No Place to Hide by Robert O'Harrow
Behind the Scenes of Our Emerging Surveillance Society

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In No Place to Hide, award-winning Washington Post reporter Robert O'Harrow, Jr., lays out in unnerving detail the post-9/11 marriage of private data and technology companies and government anti-terror initiatives to create something entirely new: a security-industrial complex. Drawing on his years of investigation, O'Harrow shows how the government now depends on burgeoning private reservoirs of information about almost every aspect of our lives to promote homeland security and fight the war on terror.
Consider the following: When you use your cell phone, the phone company knows where you are and when. If you use a discount card, your grocery and prescription purchases are recorded, profiled, and analyzed. Many new cars have built-in devices that enable companies to track from afar details about your movements. Software and information companies can even generate graphical link-analysis charts illustrating exactly how each person in a room is related to every other -- through jobs, roommates, family, and the like. Almost anyone can buy a dossier on you, including almost everything it takes to commit identity theft, for less than fifty dollars.
It may sound like science fiction, but it's the routine activity of the nation's fast-growing information industry and, more and more, its new partner the U.S. government.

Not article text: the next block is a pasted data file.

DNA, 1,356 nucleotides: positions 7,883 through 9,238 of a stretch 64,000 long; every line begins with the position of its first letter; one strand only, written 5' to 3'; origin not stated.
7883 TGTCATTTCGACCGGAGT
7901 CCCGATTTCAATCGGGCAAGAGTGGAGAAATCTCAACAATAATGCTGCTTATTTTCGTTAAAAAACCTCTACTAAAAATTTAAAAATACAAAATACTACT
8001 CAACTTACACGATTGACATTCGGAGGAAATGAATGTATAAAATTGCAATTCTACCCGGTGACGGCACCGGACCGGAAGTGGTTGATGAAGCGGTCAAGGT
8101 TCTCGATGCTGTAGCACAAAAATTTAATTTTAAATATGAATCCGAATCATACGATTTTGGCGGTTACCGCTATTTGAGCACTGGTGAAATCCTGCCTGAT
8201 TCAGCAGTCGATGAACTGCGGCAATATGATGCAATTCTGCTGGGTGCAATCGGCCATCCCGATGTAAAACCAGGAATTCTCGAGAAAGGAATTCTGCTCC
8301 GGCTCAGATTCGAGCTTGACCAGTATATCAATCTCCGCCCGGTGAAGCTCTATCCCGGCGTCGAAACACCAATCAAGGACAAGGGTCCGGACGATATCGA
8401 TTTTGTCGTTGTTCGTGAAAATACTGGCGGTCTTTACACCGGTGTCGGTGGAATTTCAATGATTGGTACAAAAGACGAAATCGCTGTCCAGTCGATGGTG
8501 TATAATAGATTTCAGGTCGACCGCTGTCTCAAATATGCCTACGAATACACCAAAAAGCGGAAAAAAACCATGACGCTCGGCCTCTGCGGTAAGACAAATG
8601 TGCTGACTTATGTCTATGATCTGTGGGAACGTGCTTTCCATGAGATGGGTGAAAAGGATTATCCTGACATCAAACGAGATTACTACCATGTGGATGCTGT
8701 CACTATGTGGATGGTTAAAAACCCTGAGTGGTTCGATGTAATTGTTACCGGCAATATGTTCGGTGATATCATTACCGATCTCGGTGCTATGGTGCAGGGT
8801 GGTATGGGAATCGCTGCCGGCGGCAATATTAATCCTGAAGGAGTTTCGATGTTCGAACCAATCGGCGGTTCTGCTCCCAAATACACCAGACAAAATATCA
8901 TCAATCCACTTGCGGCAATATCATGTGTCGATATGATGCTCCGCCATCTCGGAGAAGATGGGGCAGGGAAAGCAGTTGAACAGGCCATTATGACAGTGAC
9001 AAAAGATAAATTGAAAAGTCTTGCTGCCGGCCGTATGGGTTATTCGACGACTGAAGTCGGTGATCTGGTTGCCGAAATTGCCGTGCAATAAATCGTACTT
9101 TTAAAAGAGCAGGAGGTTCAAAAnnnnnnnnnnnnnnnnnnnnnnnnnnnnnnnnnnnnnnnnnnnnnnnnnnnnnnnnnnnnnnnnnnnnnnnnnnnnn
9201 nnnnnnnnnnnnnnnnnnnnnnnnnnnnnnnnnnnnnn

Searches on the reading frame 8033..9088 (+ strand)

With unrivaled access, O'Harrow tells the inside stories of key players in this new world, from software inventors to counterintelligence officials. He reveals how the government is creating a national intelligence infrastructure with the help of private companies. And he examines the impact of this new security system on our traditional notions of civil liberties, autonomy, and privacy, and the ways it threatens to undermine some of our society's most cherished values, even while offering us a sense of security. This eye-opening examination takes readers behind the walls of secrecy and shows how we are rushing toward a surveillance society with few rules to guide and protect us. In this new world of high-tech domestic intelligence, there is literally no place to hide.

About Robert O'Harrow

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Robert O'Harrow, Jr., is a reporter at The Washington Post and an associate of the Center for Investigative Reporting. He was a Pulitzer Prize finalist for articles on privacy and technology and a recipient of the 2003 Carnegie Mellon Cyber Security Reporting Award. He lives in Arlington, Virginia.
Published January 12, 2005 by Free Press. 368 pages
Genres: History, Political & Social Sciences, Computers & Technology, Science & Math, Education & Reference, Business & Economics. Non-fiction

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The New York Times

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Robert O'Harrow Jr. provides a vivid account of the emergence of a "security-industrial complex" designed to keep tabs on the populace.

Jan 25 2005 | Read Full Review of No Place to Hide: Behind the ...


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NPR coverage of No Place To Hide by Robert O'Harrow. News, author interviews, critics' picks and more.

Feb 03 2005 | Read Full Review of No Place to Hide: Behind the ...

Trouble is, as O’Harrow points out, by using corporate records, law-enforcement agencies skirt the public scrutiny that would accompany a government-led attempt to collect personal information.

Mar 09 2005 | Read Full Review of No Place to Hide: Behind the ...

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